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Minimising the Discomforts of Nicotine withdrawal
It's time
Minimising the Discomforts of Nicotine withdrawal

There are a number of steps you can take to make nicotine withdrawal more tolerable.

Eat a well-balanced diet.

As mentioned above, good fuel in equals good energy out. New ex-smokers often crave all of the wrong foods. We want sweets and salty snacks, hoping to dampen the desire to smoke. In truth, we probably gravitate to food as a replacement for smoking because, like cigarettes, it triggers the release of dopamine in our brains. If you fill up on too much junk, though, it will negatively affect how you feel physically and psychologically. You may start to gain weight as well, so do your best to eat right.

Exercise, exercise, exercise.

As with food and nicotine, exercise also causes our brains to release dopamine. Get out for a walk, or head to the gym to sweat out some of the angst of nicotine withdrawal. It will improve your mindset and your physical well-being.

Drink water.

Good hydration is always important, but even more so while you're going through nicotine withdrawal. Your body is releasing toxins, and water will help flush them out. Drink a tall glass of water when you're craving a smoke to break the thought, too. It works.

Get More Rest.

Fatigue is common during nicotine withdrawal. If you're tired and can manage it during the day, take a nap. At the end of the day, go to bed a little earlier than usual if you need to. It will do you good.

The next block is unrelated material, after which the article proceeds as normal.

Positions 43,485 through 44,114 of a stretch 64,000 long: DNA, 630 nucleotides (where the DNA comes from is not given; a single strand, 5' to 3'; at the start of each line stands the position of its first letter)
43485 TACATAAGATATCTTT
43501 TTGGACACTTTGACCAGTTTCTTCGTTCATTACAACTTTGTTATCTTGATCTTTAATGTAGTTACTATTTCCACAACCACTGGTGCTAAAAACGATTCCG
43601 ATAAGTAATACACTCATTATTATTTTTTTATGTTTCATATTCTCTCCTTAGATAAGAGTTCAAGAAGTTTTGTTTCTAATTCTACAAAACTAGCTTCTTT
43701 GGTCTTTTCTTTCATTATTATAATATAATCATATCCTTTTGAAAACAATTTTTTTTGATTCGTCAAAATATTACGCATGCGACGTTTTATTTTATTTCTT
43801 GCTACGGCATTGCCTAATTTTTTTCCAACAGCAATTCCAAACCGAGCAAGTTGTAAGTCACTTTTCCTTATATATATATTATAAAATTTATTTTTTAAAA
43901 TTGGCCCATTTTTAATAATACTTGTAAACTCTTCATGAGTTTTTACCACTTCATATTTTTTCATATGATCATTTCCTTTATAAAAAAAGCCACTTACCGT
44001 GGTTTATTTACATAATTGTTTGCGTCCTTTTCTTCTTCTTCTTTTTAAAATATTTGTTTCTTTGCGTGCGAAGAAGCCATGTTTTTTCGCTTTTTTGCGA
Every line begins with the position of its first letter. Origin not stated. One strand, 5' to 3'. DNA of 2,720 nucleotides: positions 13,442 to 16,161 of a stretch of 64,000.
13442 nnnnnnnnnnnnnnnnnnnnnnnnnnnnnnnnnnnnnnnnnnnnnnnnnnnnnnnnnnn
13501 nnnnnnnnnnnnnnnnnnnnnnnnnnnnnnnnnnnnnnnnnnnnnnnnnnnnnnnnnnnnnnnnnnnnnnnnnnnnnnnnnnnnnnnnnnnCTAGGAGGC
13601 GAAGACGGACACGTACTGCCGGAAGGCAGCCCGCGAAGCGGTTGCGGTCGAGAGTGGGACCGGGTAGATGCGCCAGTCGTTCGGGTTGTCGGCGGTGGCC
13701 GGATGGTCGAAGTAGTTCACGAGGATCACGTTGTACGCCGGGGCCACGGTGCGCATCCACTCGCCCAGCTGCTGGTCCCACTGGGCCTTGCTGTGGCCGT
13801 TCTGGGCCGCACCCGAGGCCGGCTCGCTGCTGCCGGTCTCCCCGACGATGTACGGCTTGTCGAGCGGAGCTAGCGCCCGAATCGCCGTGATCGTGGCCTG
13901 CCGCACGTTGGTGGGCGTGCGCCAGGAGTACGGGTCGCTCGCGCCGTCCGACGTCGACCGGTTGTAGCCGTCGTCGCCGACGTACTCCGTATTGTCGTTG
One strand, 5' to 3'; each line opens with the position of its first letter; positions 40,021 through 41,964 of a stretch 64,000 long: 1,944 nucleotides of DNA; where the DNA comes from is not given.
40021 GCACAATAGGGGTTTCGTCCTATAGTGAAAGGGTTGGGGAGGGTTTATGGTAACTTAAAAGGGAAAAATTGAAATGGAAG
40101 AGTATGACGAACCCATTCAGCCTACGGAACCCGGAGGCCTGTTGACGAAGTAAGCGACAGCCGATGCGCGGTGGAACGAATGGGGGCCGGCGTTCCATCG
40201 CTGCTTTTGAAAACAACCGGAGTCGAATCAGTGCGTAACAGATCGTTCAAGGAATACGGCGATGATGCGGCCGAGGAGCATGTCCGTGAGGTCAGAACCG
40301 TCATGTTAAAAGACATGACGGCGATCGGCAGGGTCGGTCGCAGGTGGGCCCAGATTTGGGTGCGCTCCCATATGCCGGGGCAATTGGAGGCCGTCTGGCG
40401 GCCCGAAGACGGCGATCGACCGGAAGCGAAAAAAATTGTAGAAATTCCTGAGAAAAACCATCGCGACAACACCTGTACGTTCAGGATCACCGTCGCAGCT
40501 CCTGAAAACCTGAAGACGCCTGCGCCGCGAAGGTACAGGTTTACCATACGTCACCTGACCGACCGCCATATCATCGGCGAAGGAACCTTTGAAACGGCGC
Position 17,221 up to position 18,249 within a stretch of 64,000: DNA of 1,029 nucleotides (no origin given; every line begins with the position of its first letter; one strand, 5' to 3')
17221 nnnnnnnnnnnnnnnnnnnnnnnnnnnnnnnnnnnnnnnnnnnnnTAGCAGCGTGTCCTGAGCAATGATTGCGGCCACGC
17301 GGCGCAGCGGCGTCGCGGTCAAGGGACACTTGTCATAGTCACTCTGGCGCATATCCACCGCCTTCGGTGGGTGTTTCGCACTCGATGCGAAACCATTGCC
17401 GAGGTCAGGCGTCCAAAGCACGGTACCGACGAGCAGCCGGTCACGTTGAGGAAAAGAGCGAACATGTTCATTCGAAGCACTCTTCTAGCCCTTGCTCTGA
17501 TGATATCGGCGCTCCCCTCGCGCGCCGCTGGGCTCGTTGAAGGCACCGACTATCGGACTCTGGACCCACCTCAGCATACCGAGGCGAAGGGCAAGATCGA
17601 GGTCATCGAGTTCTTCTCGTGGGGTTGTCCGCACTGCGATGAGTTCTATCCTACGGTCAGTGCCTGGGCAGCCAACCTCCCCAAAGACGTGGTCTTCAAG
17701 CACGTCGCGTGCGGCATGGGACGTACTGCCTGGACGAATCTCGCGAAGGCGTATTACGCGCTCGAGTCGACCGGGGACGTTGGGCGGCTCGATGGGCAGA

On the other hand, if you're at the opposite end of the spectrum and find yourself suddenly suffering from quit-related insomnia (also common), try taking a long walk several hours before bed to get your body ready for sleep.

Breathe.

In those first days of smoking cessation, it can feel as though your day is one long craving to smoke. The truth is that most urges to smoke last three to five minutes. Rather than tensing up when a smoking urge hits, try some deep breathing. It will help you ride the craving through in a more relaxed way.

Distract yourself.

Create a short list of ways to pull yourself out of a smoking urge or negative thought pattern that you can employ at a moment's notice (water and breathing are good entries). Change what you're doing abruptly and your mind will also shift and move away from the downward spiral it's on.

Connect with online support.

Whether you join in or just read, visit a smoking cessation support forum for a shot of courage to continue when you're feeling down.

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